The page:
Home » Canada » Toronto » Changing the Way People Think About Beer

Changing the Way People Think About Beer

Posted by Sheryl in Toronto + Places on 19/Jan/2007
Beer Bistro Light Canadians have a reputation for loving their beer, but the mental picture most often associated with your average beer drinker is not generally a positive one. Loutish frat boys drinking cases of mediocre mass-produced brew is an image that lovers of good beer abhor. One Toronto restaurant is determined to polish the reputation of both the drink and the drinker -- their logo says it all -- changing the way people think about beer.

Beer Bistro achieves its goal via both the selection of beers it serves, and also in its kitchen. Over 85% of the bistro's dishes include beer, and chef Brian Morin and his kitchen staff work constantly to create new and inspiring dishes made with their favourite beverage. The menu at Beer Bistro offers suggestions for complimentary beverages for each item, and the servers seem to be familiar with most of the beers available, both on tap and in bottles. For the non-beer drinkers, there's an extensive wine and cocktail selection.

Vegetarians, be warned in advance, the menu is meaty. Only two of more than a dozen appetizers are vegetarian, and the pairing of beer and meat seems like a logical combination. Fish dishes benefit from the inclusion of beer; the cider-cured rainbow trout salad is a hefty portion of greens, cidery trout, crisp apples and quail eggs. Mussels are prominent on the menu and pair amazingly well with the house-made sour dough beer bread which is also used in a variety of pizzas.

Beer Bistro Halibut The mains offer more meat, but the fish and vegetarian dishes actually stand out. The pretzel-crusted halibut cheek in lager broth was outstanding and while some might find the potato truffle ravioli on the sweet side, the ale-braised mushrooms cut the heavy cream and truly compliment the pasta.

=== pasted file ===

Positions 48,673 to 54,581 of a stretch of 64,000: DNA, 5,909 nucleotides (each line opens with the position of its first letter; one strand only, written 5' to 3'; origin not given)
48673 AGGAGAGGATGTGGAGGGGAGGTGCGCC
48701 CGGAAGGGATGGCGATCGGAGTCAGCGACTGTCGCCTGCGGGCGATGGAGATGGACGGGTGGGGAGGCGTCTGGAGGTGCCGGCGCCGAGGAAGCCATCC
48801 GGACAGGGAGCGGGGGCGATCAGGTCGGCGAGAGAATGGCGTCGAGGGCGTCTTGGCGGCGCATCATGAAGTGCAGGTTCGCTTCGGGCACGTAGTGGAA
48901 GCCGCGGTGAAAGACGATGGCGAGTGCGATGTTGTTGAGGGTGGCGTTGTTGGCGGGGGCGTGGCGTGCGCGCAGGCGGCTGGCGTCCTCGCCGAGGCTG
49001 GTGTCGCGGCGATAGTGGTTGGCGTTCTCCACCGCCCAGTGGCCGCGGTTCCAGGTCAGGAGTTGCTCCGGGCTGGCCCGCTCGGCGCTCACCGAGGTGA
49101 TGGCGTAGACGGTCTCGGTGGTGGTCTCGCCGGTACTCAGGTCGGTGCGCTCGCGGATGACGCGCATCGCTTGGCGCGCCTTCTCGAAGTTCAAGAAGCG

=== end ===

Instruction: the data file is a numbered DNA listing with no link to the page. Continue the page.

Beer Bistro has received raves about their hand-cut frites that accompany many of their dishes, but vegetarians can forget about these crisp and delightful fingers of starch -- they're made so delicious by the beef fat they're fried in. Burgers, ribs and that darling of the culinary scene, Berkshire pork, all make an appearance on the menu and all are complimented with an appropriate beer in their preparation.

Beer Bistro Dessert Maybe it's just because I have a killer sweet tooth, but dessert here stands out the most for me. The dessert platter for two scores big with a selection of most of the beer-infused desserts. Flourless chocolate cake made with Chimay, a butter tart laced with Gulden Draak, Fruli cheesecake, and the chocolate peanut butter cappuccino made with Mill Street coffee porter are all my favourites! For the ice cream lovers, there are a variety of beer flavoured ice creams such as stout and Skor bar.

My only real complaint about Beer Bistro would be that it's loud and slightly cramped. The ceilings are high and the noise of a full house of diners tends to bounce around. Tables are close enough together that you can't help but hear the conversation at the table next to you. I'd recommend going on a slow night, but those don't seem to exist, as more and more people turn onto the fact that beer, and food made with beer, can actually be gourmet.

Beer Bistro [] is located at 18 King Street East. Open for lunch and dinner Monday to Friday, open for dinner only on Saturday. Closed on Sunday. Dinner for two with beer pairings at each course approximately $170 with all taxes and tip.

Comments & Reactions

blog comments powered by Disqus
Copyright © 2003-2012 Gromco, Inc.